Getting Started with JavaParser: Analyzing Java Code Programmatically

The JavaParser library provides an abstract syntax tree for Java code. The AST structure allows you to use Java code in a simple programmatic way.

When using JavaParser, we usually want to perform a series of operations at a time. Usually, we want to operate on the entire project, so given a directory, we will explore all Java files. This class should help to accomplish the following operations.

public class DirExplorer {
    public interface FileHandler {
        void handle(int level, String path, File file);
    public interface Filter {
        boolean interested(int level, String path, File file);
    private FileHandler fileHandler;
    private Filter filter;
    public DirExplorer(Filter filter, FileHandler fileHandler) {
        this.filter = filter;
        this.fileHandler = fileHandler;
    public void explore(File root) {
        explore(0, "", root);
    private void explore(int level, String path, File file) {
        if (file.isDirectory()) {
            for (File child : file.listFiles()) {
                explore(level + 1, path + "/" + child.getName(), child);
        } else {
            if (filter.interested(level, path, file)) {
                fileHandler.handle(level, path, file);

For each Java file, we would like to first construct an abstract syntax tree AST for each Java file and then navigate through it. There are two main strategies to do this.

  • using a visitor: this is the right strategy when you want to operate on a specific type of AST node
  • Use recursive iterators: this allows to handle all types of nodes

Visitors can write extension classes included in JavaParser, and this is a simple node iterator:.

import com.github.javaparser.ast.Node;
public class NodeIterator {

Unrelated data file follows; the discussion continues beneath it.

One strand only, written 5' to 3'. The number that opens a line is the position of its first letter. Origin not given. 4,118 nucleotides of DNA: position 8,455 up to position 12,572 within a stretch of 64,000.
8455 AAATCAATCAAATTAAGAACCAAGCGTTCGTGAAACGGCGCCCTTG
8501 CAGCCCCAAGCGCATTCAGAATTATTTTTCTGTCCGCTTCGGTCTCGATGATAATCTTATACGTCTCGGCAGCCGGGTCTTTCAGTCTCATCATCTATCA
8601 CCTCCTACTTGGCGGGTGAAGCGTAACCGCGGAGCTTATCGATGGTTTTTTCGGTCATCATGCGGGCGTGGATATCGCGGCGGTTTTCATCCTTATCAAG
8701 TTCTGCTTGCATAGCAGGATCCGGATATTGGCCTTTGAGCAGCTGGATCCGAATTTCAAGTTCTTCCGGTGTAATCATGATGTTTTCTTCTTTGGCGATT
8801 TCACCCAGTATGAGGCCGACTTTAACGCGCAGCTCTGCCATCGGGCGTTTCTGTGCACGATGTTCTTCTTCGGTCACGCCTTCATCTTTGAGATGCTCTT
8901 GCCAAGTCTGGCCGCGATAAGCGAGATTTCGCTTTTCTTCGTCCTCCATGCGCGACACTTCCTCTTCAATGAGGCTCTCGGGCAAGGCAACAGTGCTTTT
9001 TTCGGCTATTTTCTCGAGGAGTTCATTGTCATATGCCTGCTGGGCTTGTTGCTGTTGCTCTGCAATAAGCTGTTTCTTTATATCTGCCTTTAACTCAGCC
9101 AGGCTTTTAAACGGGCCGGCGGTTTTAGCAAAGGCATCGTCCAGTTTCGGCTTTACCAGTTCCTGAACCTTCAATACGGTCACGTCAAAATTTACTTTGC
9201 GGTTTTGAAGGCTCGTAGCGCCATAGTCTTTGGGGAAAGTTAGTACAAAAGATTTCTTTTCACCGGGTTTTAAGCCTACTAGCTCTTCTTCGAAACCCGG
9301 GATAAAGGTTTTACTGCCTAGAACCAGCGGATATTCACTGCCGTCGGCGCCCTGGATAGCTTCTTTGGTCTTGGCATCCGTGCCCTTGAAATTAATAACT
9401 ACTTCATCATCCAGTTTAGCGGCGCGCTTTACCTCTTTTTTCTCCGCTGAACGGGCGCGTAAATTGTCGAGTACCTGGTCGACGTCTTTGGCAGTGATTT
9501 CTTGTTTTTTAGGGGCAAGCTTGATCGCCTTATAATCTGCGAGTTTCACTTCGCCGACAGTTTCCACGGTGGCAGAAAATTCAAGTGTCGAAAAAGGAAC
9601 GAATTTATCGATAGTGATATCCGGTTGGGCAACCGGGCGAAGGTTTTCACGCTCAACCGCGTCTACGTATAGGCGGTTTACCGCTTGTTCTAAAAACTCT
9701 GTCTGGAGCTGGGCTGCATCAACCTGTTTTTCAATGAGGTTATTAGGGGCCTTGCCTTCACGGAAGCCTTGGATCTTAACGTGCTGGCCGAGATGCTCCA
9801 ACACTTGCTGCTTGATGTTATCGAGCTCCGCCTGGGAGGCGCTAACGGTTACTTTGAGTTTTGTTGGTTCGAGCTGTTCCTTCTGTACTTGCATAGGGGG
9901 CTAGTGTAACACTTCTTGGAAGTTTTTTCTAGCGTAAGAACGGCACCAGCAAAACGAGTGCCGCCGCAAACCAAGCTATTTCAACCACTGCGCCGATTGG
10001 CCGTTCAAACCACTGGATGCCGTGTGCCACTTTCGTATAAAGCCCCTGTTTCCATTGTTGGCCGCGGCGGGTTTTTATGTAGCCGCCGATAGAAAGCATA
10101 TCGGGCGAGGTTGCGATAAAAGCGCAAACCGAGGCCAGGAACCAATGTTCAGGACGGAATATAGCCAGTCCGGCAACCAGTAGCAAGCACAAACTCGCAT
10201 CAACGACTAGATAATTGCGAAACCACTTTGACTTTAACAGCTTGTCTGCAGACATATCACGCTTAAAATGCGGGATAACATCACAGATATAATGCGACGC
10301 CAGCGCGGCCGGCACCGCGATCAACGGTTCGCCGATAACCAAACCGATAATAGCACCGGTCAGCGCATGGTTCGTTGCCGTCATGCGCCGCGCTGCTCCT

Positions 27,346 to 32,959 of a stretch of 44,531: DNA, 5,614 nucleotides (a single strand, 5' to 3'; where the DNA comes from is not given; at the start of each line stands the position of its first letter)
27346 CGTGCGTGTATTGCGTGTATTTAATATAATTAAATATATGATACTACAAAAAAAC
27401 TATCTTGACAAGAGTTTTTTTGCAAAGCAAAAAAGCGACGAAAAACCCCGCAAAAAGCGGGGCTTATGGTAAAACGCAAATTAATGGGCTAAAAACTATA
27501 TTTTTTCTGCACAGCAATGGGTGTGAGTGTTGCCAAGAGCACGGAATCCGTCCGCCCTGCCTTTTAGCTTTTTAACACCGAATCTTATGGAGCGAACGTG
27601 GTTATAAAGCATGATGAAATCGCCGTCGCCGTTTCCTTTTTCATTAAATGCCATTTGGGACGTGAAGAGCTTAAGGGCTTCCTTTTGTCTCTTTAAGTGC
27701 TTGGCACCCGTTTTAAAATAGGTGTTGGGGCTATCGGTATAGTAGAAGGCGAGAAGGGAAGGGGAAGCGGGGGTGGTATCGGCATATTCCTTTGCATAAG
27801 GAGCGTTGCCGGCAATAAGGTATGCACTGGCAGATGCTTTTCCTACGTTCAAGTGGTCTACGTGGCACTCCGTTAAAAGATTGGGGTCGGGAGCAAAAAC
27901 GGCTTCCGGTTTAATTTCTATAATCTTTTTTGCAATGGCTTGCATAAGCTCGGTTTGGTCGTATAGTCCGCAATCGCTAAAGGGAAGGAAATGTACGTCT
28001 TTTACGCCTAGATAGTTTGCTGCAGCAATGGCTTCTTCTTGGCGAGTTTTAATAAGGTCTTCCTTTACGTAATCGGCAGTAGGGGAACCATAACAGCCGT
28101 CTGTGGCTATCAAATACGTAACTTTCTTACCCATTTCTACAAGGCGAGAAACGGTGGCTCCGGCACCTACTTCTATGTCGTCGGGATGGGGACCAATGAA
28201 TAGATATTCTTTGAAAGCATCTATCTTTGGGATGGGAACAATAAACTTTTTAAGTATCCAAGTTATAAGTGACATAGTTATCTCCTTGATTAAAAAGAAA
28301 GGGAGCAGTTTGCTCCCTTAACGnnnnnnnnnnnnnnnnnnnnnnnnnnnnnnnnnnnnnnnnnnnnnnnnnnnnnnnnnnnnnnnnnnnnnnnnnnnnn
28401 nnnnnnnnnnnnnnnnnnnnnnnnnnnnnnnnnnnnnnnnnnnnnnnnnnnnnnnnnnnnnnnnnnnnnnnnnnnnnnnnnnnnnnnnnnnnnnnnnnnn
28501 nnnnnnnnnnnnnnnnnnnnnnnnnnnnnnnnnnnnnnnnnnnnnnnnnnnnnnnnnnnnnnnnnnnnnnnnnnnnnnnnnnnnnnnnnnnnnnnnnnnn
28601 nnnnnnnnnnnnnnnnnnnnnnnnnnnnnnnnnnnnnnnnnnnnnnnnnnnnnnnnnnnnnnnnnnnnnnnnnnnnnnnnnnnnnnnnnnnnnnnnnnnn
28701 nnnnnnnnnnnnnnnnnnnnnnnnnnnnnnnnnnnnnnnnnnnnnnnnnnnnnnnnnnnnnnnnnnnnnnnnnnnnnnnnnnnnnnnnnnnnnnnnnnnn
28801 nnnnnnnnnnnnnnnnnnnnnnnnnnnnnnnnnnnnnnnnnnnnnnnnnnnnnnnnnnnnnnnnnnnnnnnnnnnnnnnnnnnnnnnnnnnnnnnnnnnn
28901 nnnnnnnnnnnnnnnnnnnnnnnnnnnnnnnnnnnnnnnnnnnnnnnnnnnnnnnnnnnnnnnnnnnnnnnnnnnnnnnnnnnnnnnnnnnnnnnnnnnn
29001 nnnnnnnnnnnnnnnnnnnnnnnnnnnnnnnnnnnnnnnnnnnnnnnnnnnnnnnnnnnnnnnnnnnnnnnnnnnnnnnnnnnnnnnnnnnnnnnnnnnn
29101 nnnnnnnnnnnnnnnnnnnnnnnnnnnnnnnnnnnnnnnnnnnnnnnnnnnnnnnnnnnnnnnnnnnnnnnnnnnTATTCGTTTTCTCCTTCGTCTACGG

public interface NodeHandler {
        boolean handle(Node node);
    private NodeHandler nodeHandler;
    public NodeIterator(NodeHandler nodeHandler) {
        this.nodeHandler = nodeHandler;
    public void explore(Node node) {
        if (nodeHandler.handle(node)) {
            for (Node child : node.getChildrenNodes()) {

Now let’s see how we can use this code to solve some problems in stack overflow.

How to extract the names of all classes from a Java class in a common string?

This solution can be solved by looking for the ClassOrInterfaceDeclaration node. If we need a specific type of node, we can use a visitor. Note that VoidVisitorAdapter allows passing arbitrary parameters. In this case, we don’t need to do that, so we specify the Object type and we just ignore it in the access method.

import com.github.javaparser.JavaParser;
import com.github.javaparser.ParseException;
import com.github.javaparser.ast.body.ClassOrInterfaceDeclaration;
import com.github.javaparser.ast.visitor.VoidVisitorAdapter;
public class ListClassesExample {
    public static void listClasses(File projectDir) {
        new DirExplorer((level, path, file) -> path.endsWith(".java"), (level, path, file) -> {
            System.out.println(Strings.repeat("=", path.length()));
            try {
                new VoidVisitorAdapter<Object>() {
                    public void visit(ClassOrInterfaceDeclaration n, Object arg) {
                        super.visit(n, arg);
                        System.out.println(" * " + n.getName());
                }.visit(JavaParser.parse(file), null);
                System.out.println(); // empty line
            } catch (ParseException | IOException e) {
                new RuntimeException(e);
    public static void main(String[] args) {
        File projectDir = new File("source_to_parse/junit-master");

We ran the example on JUnit’s source code and got the following output.

 * DummySortWithoutAnnotation
 * Super
 * Sub
 * DummySortWithDefault
 * DummySortJvm
 * DummySortWithNameAsc
 * MethodSorterTest
 * StacktracePrintingMatcherTest
 * ThrowableCauseMatcherTest
... many other lines follow

Is there any Java code parser that returns the line number of the code? In this case, there are several classes that extend the Statement base class, so I can use the visitor, but I need to write the same code in multiple access methods, each for a subclass of Statement. In addition, I only want to get the top-level statements, not the statements within them. For example, the For statement can contain several other statements. Using our custom NodeIterator, we can easily implement this logic.